Wednesday, September 27, 2006

The Lowdown: Osteria La Buca

Buona sera! Voglio fare una prenotazione per stasera. Speak those two Italian lines when calling Osteria La Buca for reservations, and you'll discover your favorite new restaurant in Los Angeles. Mamma and her boys could not be happier that you stopped by their tiny place (does 7 tables crammed into a New York City -kitchen-sized space qualify?) on your way to Paramount Studios, and finally decided to sit down and enjoy the kind of intimate, leisurely meal that the Italians have defined. I was immediately transported back to the Old Country: The walls are decorated with posters of classic Italian films and a fan lazily swirls above hungry heads. When something isn't going right in the restaurant, they don't fake it. On a recent visit the espresso maker had a mind of its own and was plastered with a note, "Gone to espresso machine heaven."

Perhaps the reason why La Buca feels just like home is that you are dining in Mamma's kitchen. No, really. The kitchen is in full view to most, glowing behind a small bar towards the back of the restaurant. La Buca is so small, that it is impossible to tune out the melodious, fast-paced Italian spoken at a table nearby, or the encouragement from the waiters as they say, "Oh, very good choice!" to a diner only an arm's reach away. But why would you want to ignore it all? Everyone is having a great time enjoying an interesting conversation over a bottle
of wine (that they brought themselves. It's BYOB). There is the sense that everyone in the room is taking part in a truly unique L.A. experience, and that they are lucky to be lounging in Mamma's domain. It is a little bit of Padua in our very own Los Angeles.

La Buca boasts a menu that takes longer to choose from than it does to go from the Westside to the Eastside during rush hour. Oooohs and aaaaahs of "that sounds good" and "I'm getting that. Final decision. Wait, no. This?" are inevitable. Everything sounds good, because everything is good. The specials change daily, but it would be a crime to leave without trying the burrata antipasto. Creamy does not do this homemade mozzarella justice. The cheese has a texture that will make your eyes roll to the back of your head. So perfectly seasoned with salt, pepper, and olive oil, and accompanied with Italian meats and arugula, the antipasto is not to be missed. Le insalate, or salads, are supremely simple and fresh. The tricolore arrives with radicchio, endive, arugula, and generous shavings of parmesan.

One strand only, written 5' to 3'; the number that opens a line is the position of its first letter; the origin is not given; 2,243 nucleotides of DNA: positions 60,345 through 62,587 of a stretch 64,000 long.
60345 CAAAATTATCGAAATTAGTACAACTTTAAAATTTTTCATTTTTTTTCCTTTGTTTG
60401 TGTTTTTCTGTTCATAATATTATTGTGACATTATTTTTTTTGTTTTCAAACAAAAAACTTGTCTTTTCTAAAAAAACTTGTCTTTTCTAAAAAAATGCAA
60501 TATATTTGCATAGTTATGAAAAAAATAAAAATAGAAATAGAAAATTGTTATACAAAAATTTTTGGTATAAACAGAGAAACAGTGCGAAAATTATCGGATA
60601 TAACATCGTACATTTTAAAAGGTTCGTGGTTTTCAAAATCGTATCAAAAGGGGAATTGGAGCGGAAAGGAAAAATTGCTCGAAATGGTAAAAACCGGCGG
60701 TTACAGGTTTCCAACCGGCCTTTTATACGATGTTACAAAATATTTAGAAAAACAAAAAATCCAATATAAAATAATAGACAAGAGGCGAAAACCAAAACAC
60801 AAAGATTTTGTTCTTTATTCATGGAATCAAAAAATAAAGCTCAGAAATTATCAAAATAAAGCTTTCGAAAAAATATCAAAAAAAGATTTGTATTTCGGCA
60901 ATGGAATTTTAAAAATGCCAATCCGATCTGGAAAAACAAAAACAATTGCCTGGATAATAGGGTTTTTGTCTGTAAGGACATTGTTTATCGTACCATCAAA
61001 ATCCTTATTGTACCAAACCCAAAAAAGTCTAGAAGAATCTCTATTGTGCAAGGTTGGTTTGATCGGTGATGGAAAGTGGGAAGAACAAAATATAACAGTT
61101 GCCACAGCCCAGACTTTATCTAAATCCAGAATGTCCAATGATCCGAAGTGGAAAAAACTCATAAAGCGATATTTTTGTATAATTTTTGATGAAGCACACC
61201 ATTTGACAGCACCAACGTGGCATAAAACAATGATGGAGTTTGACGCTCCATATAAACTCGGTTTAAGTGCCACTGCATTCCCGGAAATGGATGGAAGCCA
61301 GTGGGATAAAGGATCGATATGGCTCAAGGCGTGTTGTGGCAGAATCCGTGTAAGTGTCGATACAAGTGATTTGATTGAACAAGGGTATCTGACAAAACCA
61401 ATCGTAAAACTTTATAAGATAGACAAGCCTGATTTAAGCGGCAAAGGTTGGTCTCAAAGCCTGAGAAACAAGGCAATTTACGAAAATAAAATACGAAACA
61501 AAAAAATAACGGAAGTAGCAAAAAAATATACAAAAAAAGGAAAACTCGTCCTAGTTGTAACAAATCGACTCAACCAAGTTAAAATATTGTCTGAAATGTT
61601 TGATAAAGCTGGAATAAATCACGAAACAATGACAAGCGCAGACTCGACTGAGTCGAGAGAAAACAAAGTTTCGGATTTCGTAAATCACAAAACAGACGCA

And the pasta: La Buca pasta changes lives. Mamma makes it all fresh every single day, and her tender treatment of every ingredient shows in the incredible piatti. Pasta is offered "a piacere," so diners first choose a pasta from a list of chitarrine, trenette, tagliatelle, pappardelle, gnocchi, or ravioli with ricotta cheese and spinach. Next come the sauces. A note on the menu exclaims, "Don't get Mamma upset asking to change her sauces." There is no tolerance for taking the meat out here, or adding onions there. It just doesn't jive at La Buca. Savor the sauces as Mamma intended and you will not be sorry. Le salse include pomodoro, amatriciana, pesto, arrabbiata (spicy tomato), carbonara, vodka, bolognese, boscaiola (mushrooms, peas, and ham in a cream sauce), fumê (a decadent pink sauce with oregano, onions, bacon, and Scamorza cheese), burro e salvia (butter and sage), and finally a mushroom cream sauce, ai funghi. The pastas range from $11-$15 and are unlike any other pasta in the city. A pasta special of trenette al tartufo combines earthy mushrooms and rich truffle oil. The secondi piatti features meat and fish. Tagliata, sliced Piedmontese steak served on a bed of arugula and gorgonzola was available, as well as a halibut fillet baked in foil with olives, cherry tomatoes, and rosemary. Mamma uses few ingredients to compose Italian symphonies of the plate. There is a large pizza selection as well as a choice of 6 panini ($8-9) available for lunch only.

Non ci sono le parole per la tiramisù. There are no words for the tiramisu. Served in a rustic wooden bowl, the dessert elevates Mamma to culinary goddess status: She'd knock any Iron Chef to the curb. A thick layer of crème covers her version of this traditional dessert. The sponge cake absorbs the espresso without making it soggy, or overly Starbuck-ified. It is the velvety creme that steals the show. Again, Mamma's simple, yet unparalleled techniques shine through. A thin layer of cocoa is the little black dress to seal the deal. Revel in the relaxed, comfortable atmosphere that has everyone at La Buca smiling. It's like going home for a hearty meal, without having to wash any dishes.

Grazie Mamma. Grazie mille.
—Camilla Warner
5210 1/2 Melrose Ave.
Hollywood, CA 90038
(323) 462-1900